What is important today are the reports, increasingly credible, that a new instruction is forthcoming that will place new restrictions on the celebration of the traditional rite, particularly as regards ordination of priests. Enough reports have reached my own inbox to lead me to believe that something is underway. If there is anything that can be done to prevent any pullback from Summorum, it should be done.

This is why I would strongly suggest go to and sign the petition right now. There are already more than 500 signatures.

Thursday, February 17, 2011

Reports of Workshops

Msgr. Robert K. Johnson, director of the diocesan Office for Divine Worship and temporary administrator of St. Paul Cathedral, gave a seminar for musicians on the new missal. This story illustrates just how much effort is being put into truly starting a new era for Catholic music, beginning with the new Missal chants.

There will be hundreds of such reports over the coming months.

Tuesday, February 15, 2011

Fr. Pierre Paul celebrates Mass at St. John Cantius

Fr. Pierre Paul, director of music at the St. Peter Basilica in Rome, celebrated Mass at St. John Cantius, and the St. John site offers a wonderful photo montage of the event.

Here is an article I wrote in 2009 on the effect of Fr. Paul's work at the Vatican:


It was my pleasure to enjoy a long chat with Fr. Pierre Paul, director of music at St. Peter's Basilica in Rome. He has held this position since 2008, having been director at the North American College. After leaving that position, he came back to home in Trois-Rivières, Quebec, only to be called back to head the music program at St. Peter's under the guidance of Benedict XVI.

Since then, he has embarked on a spectacular program that amounts to the musical application of the principle of the hermeneutic of continuity. What was holy then is holy now. He has infused the entire program at the Vatican with a new love of excellence and idealism by embracing the program legislated by the Second Vatican Council, taking seriously the call for Gregorian chant to assume the primary role in liturgy.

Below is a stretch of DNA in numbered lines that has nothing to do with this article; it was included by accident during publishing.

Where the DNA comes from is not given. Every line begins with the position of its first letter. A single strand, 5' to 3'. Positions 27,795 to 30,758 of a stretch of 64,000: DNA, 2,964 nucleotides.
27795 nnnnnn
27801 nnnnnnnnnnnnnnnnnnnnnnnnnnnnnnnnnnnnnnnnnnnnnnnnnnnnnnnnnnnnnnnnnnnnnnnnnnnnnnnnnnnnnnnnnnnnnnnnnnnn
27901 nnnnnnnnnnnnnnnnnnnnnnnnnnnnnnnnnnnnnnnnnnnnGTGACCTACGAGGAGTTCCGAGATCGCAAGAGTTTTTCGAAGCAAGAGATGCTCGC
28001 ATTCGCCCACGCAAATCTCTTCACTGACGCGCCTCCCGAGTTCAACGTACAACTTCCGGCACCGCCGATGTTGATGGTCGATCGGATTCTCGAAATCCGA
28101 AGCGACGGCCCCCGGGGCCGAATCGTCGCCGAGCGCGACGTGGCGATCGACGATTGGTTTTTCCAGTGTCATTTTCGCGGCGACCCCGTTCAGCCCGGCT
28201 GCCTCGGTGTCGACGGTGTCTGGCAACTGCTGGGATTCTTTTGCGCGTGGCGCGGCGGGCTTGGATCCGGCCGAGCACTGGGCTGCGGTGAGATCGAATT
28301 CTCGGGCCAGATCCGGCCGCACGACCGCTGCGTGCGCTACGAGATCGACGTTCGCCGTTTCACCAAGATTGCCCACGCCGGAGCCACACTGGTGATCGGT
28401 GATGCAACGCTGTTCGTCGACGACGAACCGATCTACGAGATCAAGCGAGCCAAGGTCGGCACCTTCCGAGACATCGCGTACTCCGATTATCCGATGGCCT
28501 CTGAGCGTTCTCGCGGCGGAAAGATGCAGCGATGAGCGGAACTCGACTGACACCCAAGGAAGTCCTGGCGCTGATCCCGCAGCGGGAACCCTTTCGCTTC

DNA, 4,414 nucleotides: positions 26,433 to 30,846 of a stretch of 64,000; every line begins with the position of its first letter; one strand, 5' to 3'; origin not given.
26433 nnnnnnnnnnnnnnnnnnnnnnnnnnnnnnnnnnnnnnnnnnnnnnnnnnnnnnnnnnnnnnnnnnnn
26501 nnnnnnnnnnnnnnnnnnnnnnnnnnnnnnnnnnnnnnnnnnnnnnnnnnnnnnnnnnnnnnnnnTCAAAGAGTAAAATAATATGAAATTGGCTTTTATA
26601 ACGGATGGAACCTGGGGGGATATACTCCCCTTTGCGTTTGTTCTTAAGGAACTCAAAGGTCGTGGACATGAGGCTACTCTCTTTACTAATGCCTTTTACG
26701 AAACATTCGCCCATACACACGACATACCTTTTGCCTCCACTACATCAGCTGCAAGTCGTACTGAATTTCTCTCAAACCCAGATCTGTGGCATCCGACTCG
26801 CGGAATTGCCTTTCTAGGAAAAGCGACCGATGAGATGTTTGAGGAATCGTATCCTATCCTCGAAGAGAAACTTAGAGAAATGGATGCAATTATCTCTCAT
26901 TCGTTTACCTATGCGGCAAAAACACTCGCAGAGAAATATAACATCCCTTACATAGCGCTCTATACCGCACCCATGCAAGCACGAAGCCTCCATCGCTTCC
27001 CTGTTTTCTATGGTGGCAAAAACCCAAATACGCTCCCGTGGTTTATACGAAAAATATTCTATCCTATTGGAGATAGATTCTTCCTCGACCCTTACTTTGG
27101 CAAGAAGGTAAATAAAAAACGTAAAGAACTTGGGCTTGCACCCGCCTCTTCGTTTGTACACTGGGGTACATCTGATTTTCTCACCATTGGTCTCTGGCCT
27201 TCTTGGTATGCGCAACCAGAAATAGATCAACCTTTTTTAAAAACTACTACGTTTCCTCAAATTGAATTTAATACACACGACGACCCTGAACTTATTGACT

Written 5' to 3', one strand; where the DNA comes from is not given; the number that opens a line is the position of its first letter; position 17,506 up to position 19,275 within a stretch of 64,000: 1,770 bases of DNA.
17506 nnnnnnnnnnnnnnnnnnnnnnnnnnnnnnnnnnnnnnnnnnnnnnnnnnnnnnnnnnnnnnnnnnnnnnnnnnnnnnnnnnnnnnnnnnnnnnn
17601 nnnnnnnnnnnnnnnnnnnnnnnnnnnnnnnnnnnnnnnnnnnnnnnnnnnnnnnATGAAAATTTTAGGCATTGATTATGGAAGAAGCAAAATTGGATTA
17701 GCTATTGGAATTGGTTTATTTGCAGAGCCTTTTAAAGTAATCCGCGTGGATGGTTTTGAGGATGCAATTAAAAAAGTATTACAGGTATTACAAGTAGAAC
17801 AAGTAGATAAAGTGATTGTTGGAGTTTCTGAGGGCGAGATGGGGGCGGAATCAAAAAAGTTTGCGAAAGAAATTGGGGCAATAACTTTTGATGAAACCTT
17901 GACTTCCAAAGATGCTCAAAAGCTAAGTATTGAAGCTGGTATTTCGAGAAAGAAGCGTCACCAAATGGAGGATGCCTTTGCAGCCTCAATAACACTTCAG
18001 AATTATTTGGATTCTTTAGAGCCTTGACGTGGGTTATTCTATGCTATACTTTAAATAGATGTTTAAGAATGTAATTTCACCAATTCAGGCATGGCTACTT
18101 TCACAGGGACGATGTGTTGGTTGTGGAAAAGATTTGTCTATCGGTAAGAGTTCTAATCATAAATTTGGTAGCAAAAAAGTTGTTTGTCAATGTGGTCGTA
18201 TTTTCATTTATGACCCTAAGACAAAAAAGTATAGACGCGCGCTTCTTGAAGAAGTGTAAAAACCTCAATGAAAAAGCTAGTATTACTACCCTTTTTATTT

This has meant, in the first instance, and above all else, using Gregorian ordinary settings for all Masses. For ordinary time, he is using Mass XI or Obis Factor. For Advent and Lent he is using Mass XVII (Kyrie Salve), switching out the Kyrie for respective seasons.

For Easter, he chooses Mass I (Lux et Origo), along with Mass IV (Cunctipotens Genior Deus) for the Feast of the Apostles. He also uses Credo I, III, and IV, and, periodically, the whole of Mass IX (Cum Jubilo). He is trying minimize the use of Mass of the Angels, though it is still programmed for large international Masses since this is the one that most people know.

These are all huge advances, and he is thrilled to hear that people are singing with gusto! Actually, people are singing as never before. He is careful to print large booklets for every Mass with translations. He is dedicated to making sure that he does not use modern notation in the booklets. He believes in neumes, the notation of the Church, because he regards them as easier to sing than modern notes and because they convey the sense that the music of the Church is different from other forms of music

The biggest advances have been made in the area of propers, which had long been displaced by hymns that are extraneous to the Mass. The Introit of the day is sung at every Mass as the celebrant approaches the altar, following a hymn or organ solo. The communion chant is always sung with Psalms from Richard Rice's editions posted at